Kranz was part of the mission control team that, in January 1961, launched a chimpanzee into space and successfully retrieved him and made Alan Shepard the first American in space in May 1961. Just two months later they launched Gus Grissom for a space orbit, John Glenn orbited Earth three times in February 1962, and in May 1963 Gordon Cooper completed the final Project Mercury launch with 22 Earth orbits. And through them all, and the many Apollo missions that followed, Gene Kranz was one of the integral inside men--one of those who bore the responsibility for the Apollo 1 tragedy and the leader of the "tiger team" that saved the Apollo 13 astronauts.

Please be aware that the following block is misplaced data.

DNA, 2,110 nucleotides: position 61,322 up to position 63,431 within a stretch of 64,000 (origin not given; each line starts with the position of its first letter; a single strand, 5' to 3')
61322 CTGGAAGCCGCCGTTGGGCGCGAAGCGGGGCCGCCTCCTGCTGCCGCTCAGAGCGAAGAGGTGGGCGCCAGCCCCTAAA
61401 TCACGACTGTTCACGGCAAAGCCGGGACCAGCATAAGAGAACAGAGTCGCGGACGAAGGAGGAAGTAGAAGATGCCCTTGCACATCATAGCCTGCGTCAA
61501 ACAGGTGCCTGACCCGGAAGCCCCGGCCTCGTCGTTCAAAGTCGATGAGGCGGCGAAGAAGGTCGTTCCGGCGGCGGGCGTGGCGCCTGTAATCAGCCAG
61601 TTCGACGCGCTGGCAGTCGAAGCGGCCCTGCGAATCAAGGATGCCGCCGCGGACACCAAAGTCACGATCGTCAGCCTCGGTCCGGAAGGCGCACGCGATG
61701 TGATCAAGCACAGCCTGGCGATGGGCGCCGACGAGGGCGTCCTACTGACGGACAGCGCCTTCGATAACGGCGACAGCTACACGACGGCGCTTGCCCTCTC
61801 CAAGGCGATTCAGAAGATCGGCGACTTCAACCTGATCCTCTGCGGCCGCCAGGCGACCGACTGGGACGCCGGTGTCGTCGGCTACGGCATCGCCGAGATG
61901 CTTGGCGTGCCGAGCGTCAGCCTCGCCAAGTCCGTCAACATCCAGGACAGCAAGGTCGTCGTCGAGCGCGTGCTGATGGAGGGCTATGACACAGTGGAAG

Moviegoers know Gene Kranz through Ed Harris's Oscar-nominated portrayal of him in Apollo 13, but Kranz provides a more detailed insider's perspective in his book Failure Is Not an Option. You see NASA through his eyes, from its primitive days when he first joined up, through the 1993 shuttle mission to repair the Hubble Space Telescope, his last mission control project. His memoir, however, is not high literature. Kranz has many accomplishments and honours to his credit, including the Presidential Medal of Freedom, but this is his first book, and he's not a polished author. There are, perhaps, more behind-the-scenes details and more paragraphs devoted to what Cape Canaveral looked like than the general public demands. If, however, you have a long-standing fascination with aeronautics, if you watched Apollo 13 and wanted more, Failure Is Not an Option will fit the bill. --Stephanie Gold